Let yourself be won over by night prayer


Monks, nuns, and hermits do it … maybe the rest of us should now, too!

In the past few weeks many of us have been losing sleep over news about the new coronavirus, and the well-being of our loved ones. Night prayer can offer some personal relief and help the whole world.  A religious sister from Bethlehem, who prefers to remain anonymous, shares more about this traditional Christian prayer in the life of a sister …

What is the spiritual tradition behind night prayer?

Jesus used to spend nights in prayer, burning with love for his Father, surrendering everything. He was in his Father’s presence. So, the night prayer exposes us to this kind of love. A religious sister rises in the night because God is calling her. She doesn’t fear losing precious sleep. What can she offer the One who has given Himself for the sake of love if not some of her time?  

How do you pray in the silence of the night?

Alone in her cell, a sister prays to the living God and His word in the Scriptures keeps her awake. Guided by the Virgin, she comes into the presence of the Father, the Son, and the Holy Spirit, communing with angels and saints. This loving vigil allows her to join the other members of her community who are also praying in the privacy of their own cells. All of them together become a part of the great mystical body of the Church.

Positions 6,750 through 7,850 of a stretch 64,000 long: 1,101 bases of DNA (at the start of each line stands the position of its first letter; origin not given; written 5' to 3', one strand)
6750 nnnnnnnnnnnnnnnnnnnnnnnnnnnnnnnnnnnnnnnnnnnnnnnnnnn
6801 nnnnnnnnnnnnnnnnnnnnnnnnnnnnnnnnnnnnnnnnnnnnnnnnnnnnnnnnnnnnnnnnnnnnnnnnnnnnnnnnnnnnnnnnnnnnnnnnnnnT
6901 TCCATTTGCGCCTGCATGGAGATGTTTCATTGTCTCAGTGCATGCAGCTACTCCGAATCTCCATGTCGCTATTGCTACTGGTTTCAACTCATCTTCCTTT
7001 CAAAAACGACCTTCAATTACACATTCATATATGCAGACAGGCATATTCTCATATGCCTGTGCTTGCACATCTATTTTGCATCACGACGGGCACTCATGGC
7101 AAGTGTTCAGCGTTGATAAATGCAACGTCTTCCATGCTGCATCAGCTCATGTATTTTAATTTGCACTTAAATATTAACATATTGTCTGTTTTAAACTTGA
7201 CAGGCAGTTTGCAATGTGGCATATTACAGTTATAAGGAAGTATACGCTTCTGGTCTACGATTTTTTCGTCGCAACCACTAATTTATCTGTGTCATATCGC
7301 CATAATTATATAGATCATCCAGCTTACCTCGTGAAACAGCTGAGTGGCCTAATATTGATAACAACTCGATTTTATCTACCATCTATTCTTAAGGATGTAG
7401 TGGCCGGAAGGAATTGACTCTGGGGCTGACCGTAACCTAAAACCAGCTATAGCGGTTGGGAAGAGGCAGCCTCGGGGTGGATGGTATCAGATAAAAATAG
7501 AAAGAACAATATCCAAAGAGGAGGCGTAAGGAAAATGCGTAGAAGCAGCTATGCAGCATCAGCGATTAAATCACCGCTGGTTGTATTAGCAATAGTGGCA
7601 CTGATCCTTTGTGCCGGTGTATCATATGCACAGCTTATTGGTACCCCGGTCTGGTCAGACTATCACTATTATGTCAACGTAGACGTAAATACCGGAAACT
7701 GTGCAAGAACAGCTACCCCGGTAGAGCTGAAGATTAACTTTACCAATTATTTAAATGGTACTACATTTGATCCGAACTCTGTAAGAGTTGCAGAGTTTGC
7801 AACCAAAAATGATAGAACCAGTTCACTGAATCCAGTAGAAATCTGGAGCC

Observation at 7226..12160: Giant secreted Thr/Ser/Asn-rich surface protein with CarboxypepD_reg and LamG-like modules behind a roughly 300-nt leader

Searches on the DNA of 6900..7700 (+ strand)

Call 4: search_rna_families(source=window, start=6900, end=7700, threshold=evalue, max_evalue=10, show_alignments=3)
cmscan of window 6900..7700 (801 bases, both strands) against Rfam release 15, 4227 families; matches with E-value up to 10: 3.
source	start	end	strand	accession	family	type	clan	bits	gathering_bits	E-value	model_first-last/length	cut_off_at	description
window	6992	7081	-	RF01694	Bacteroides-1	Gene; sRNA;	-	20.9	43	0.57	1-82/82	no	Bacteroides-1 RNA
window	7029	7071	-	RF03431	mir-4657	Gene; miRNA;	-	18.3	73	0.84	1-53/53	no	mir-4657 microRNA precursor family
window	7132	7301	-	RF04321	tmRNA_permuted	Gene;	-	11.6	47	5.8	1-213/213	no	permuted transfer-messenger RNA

Women and men religious are not experts in prayer; they have to struggle and humbly let God come to them like the rest of us do.  

What does night prayer contribute to the world?

Like a mother who can hear her baby cry, the sister hears the groans of those who suffer and silently watches over the sleep of her sisters and brothers in Christ. She must love those who have refused the love of God, console those who doubt and despair. She is there to give voice to the silent, to shed tears with those who cry alone in the dead of night.  

Can this prayer be a form of penitence?

In her humility and suffering, the sister discovers a sense of joy in the presence of God that everyone ignores. Like a watchman awaiting daybreak, she waits for the coming of Christ, who will dry our tears. Her nightly vigil hails the Resurrection, life’s triumph over death. In the name of the whole Church and of all mankind, she awaits the return of Christ: “Maranatha! Come, Lord!”

Samuel Pruvot

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